UK ‘must follow Climate Change Committee’s advice’

The Committee on Climate Change’s (CCC) latest report calling on the UK Government to take “urgent action” on cutting emissions has been backed by some in the sector. Former Shell Chairman Lord […]

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The Committee on Climate Change’s (CCC) latest report calling on the UK Government to take “urgent action” on cutting emissions has been backed by some in the sector.

Former Shell Chairman Lord Oxburgh of Liverpool said the government needs to bring forward decarbonisation policies quickly “if it is to retain its moral authority on climate change”.

He added: “As this report makes clear, the government has no room for complacency if it wants to deliver effective decarbonisation at low cost.

“Ministers need to come forward very soon with coherent policies on energy efficiency, low carbon transport, renewable heat and renewable electricity, otherwise the UK will fall behind other nations and lose its moral authority on the international stage.”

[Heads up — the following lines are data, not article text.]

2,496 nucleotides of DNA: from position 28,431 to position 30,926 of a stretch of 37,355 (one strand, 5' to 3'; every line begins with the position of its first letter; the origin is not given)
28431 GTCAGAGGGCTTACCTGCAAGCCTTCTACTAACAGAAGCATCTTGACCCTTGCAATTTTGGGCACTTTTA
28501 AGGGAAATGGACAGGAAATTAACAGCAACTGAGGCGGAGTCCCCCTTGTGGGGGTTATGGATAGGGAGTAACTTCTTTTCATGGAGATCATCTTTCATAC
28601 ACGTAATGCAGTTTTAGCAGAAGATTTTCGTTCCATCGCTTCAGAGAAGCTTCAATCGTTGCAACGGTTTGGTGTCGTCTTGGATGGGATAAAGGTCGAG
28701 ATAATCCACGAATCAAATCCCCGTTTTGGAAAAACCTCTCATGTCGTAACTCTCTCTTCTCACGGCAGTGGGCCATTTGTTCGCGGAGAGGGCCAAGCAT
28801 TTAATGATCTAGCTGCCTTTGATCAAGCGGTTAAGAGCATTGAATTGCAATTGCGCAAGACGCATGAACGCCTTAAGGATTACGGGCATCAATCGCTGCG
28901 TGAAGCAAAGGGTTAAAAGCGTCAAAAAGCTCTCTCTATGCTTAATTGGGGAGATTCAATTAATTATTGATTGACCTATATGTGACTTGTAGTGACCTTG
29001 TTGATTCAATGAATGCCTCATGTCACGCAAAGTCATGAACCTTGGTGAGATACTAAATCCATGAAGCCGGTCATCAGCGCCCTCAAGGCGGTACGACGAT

Guy Smith, Vice-President of the National Farmers Union (NFU), urged the government to take the wider impacts on the rural economy in mind when setting renewable energy policies.

He added: “The Committee’s view on renewable energy is pretty clear – we need stable policies to incentivise land-based clean technologies such as wind, solar and biogas, otherwise Britain will not achieve its future climate change targets.”

Friends of the Earth’s senior climate campaigner Simon Bullock said: “As communities around the UK increasingly reject the Government’s fossil fuel fixation, it’s time for a fresh approach to the challenges we face.

“Ministers must listen to the alternatives recommended by its official advisor: more support for clean energy, better insulated homes and a huge energy efficiency drive.”

The UK Green Building Council added progress on improving the nation’s buildings is currently “falling short”.

Chief Executive Julie Hirigoyen said: “The government must follow its advice and agree an action plan for energy efficiency which results in homes that are cheaper to heat and that are shielded from the worst effects of climate change.”